*very*approximate!) power consumption of the CPU can instead be calculated indirectly from the total system power consumption which can be measured more easily with a mains power meter (yeah, I've just been looking for excuses to use the one I bought recently). CPU power consumption is approximately proportional to the square of the voltage, so by measuring the power consumption at various voltages, the difference can be discovered.

The test system can be seen on a page on my website. I performed the measurements running Prime95 with the small FFT size so that components other than the CPU are affected as little as possible. I used RMClock to vary the voltage. All tests were run at the default frequency of 2.1GHz. The raw numbers were:

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```
V/V P/W
1.1 98
1.2 102
1.3 108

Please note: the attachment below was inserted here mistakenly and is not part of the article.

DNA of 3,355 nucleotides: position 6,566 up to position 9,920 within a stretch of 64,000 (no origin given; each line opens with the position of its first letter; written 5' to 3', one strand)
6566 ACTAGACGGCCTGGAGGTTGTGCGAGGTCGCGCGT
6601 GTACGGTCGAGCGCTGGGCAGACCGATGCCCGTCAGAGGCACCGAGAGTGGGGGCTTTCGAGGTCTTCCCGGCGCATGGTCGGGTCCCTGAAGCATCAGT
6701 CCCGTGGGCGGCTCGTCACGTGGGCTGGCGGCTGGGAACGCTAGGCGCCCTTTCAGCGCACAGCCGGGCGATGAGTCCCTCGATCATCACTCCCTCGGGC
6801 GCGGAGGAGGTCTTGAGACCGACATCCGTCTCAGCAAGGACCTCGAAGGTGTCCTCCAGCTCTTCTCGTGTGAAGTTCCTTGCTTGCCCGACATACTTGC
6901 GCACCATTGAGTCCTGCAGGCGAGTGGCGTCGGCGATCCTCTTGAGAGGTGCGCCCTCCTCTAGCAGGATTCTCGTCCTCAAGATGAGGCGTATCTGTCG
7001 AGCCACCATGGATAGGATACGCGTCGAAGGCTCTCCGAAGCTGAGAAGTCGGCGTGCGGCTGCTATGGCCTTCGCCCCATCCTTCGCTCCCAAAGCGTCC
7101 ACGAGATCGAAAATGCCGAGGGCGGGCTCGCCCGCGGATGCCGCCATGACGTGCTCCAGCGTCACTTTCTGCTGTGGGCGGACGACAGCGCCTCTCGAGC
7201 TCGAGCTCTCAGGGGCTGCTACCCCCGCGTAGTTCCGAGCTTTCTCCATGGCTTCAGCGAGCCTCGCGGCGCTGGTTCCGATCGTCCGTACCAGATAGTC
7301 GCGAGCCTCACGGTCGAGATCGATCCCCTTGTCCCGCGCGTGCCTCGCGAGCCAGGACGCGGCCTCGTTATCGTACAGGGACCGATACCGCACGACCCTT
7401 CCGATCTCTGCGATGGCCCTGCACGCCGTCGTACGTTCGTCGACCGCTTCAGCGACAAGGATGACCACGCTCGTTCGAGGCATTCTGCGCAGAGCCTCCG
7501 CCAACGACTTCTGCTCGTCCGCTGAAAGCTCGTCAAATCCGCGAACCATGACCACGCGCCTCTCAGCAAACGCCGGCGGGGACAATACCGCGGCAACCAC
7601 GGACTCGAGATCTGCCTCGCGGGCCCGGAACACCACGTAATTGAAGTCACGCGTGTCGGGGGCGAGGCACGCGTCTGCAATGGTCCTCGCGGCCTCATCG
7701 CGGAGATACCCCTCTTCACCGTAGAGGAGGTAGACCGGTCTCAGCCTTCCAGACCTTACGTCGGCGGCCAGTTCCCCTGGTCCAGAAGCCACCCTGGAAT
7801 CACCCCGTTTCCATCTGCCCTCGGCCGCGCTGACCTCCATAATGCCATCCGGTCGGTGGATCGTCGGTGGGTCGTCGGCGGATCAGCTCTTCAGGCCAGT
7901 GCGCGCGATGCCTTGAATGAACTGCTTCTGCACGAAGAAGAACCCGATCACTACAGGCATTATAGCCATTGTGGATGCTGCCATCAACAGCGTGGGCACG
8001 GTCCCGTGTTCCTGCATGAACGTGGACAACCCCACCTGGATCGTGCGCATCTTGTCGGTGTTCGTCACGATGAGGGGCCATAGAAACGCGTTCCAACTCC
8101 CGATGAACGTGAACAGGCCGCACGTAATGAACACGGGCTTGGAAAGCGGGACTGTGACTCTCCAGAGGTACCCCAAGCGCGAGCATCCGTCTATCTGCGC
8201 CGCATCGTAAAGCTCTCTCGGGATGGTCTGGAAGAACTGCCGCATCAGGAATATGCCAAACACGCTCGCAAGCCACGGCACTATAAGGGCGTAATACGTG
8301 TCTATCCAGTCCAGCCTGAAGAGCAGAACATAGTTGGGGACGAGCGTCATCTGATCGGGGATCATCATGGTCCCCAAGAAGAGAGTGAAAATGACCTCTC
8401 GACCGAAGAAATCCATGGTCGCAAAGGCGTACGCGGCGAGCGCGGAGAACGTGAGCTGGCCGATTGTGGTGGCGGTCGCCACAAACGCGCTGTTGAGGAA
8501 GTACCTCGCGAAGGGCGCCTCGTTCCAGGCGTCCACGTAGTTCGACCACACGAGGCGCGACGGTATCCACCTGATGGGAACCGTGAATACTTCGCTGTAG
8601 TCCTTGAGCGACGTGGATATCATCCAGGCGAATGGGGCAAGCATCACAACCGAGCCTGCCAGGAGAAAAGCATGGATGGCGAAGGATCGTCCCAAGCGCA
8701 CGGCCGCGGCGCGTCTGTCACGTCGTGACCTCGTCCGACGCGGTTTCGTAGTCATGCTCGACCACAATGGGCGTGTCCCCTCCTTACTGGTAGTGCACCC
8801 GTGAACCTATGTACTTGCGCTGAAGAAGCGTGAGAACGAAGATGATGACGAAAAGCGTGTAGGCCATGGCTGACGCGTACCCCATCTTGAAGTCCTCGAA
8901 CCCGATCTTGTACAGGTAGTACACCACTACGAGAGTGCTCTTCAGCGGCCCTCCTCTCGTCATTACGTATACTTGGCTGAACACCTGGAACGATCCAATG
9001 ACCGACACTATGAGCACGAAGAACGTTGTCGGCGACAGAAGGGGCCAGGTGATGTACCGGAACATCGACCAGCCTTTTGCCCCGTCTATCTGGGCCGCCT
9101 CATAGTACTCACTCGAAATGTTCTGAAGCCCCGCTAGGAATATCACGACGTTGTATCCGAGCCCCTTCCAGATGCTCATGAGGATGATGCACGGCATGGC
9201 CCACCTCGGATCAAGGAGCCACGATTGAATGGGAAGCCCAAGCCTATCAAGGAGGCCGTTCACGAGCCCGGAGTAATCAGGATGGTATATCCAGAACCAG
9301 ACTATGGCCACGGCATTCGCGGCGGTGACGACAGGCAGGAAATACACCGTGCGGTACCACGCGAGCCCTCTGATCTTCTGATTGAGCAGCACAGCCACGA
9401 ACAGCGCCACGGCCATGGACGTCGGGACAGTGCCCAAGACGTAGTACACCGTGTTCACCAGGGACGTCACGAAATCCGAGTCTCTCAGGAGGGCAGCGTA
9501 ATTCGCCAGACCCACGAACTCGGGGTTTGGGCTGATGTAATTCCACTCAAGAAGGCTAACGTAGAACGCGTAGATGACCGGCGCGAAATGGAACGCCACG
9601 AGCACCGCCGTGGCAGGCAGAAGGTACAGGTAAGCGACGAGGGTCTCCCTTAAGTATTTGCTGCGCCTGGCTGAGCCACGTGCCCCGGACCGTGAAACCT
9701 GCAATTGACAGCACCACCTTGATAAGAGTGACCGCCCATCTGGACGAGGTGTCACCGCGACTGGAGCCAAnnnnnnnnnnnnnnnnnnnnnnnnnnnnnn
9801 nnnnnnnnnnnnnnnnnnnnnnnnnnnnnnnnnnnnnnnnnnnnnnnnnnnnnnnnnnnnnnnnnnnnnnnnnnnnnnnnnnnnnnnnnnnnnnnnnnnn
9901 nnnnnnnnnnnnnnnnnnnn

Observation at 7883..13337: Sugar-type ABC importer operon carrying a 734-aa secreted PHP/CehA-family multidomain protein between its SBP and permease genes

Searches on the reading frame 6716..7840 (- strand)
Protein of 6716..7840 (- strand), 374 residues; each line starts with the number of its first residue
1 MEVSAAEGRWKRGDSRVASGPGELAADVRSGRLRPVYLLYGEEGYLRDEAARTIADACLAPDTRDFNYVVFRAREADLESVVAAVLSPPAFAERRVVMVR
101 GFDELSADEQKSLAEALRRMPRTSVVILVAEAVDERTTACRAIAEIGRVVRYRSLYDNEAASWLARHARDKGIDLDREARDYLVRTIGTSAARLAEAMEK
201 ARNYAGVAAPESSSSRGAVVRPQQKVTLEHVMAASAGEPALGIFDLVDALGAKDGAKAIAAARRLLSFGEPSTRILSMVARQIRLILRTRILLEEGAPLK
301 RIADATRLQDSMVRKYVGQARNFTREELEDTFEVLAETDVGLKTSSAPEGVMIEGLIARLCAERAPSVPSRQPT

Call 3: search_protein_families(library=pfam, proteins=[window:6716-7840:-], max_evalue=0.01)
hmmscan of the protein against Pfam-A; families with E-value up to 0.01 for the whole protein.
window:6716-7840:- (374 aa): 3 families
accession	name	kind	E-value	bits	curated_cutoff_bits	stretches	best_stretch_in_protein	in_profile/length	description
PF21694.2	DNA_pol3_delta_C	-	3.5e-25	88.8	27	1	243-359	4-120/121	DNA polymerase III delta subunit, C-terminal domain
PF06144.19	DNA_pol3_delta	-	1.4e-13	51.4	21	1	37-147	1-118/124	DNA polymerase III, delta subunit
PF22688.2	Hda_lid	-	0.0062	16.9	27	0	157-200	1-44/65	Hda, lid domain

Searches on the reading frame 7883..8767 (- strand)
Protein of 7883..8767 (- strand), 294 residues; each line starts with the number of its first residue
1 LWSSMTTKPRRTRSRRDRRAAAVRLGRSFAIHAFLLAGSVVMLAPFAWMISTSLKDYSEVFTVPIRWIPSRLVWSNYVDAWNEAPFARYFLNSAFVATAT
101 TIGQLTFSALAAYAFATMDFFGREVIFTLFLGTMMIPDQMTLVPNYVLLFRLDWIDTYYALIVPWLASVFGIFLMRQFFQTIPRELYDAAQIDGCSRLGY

1.375 113
```

Plotting P against V^2 gives a fairly straight line, as hoped:

I've shown the graph extrapolated down all the way to 0 voltage. There's no telling if the graph would actually continue straight like that, it's just there to show the intercept of the best-fit line.

The equation for the best-fit line has handily been calculated for me (there was a time when doing this would have involved actual maths - now it's all automatic). The number of interest here is

**71**which is approximately the contribution to power consumption of everything apart from the CPU. The actual CPU power consumption is then 27W at 1.1V, rising to 42W at 1.375V. These numbers are in line with what I would expect given where my A64 X2 4000+ lies within the range of CPUs given a 65W TDP by AMD.

Note that the power consumption figures all include the inefficiency of the ATX PSU and the CPU's voltage regulator. If both of those were 85% efficient, then actual power consumption would be 0.7x lower.

EDIT: I forgot to say that I only ran one copy of Prime95, so only the FPU of one core was under load. I suppose I should have loaded both cores.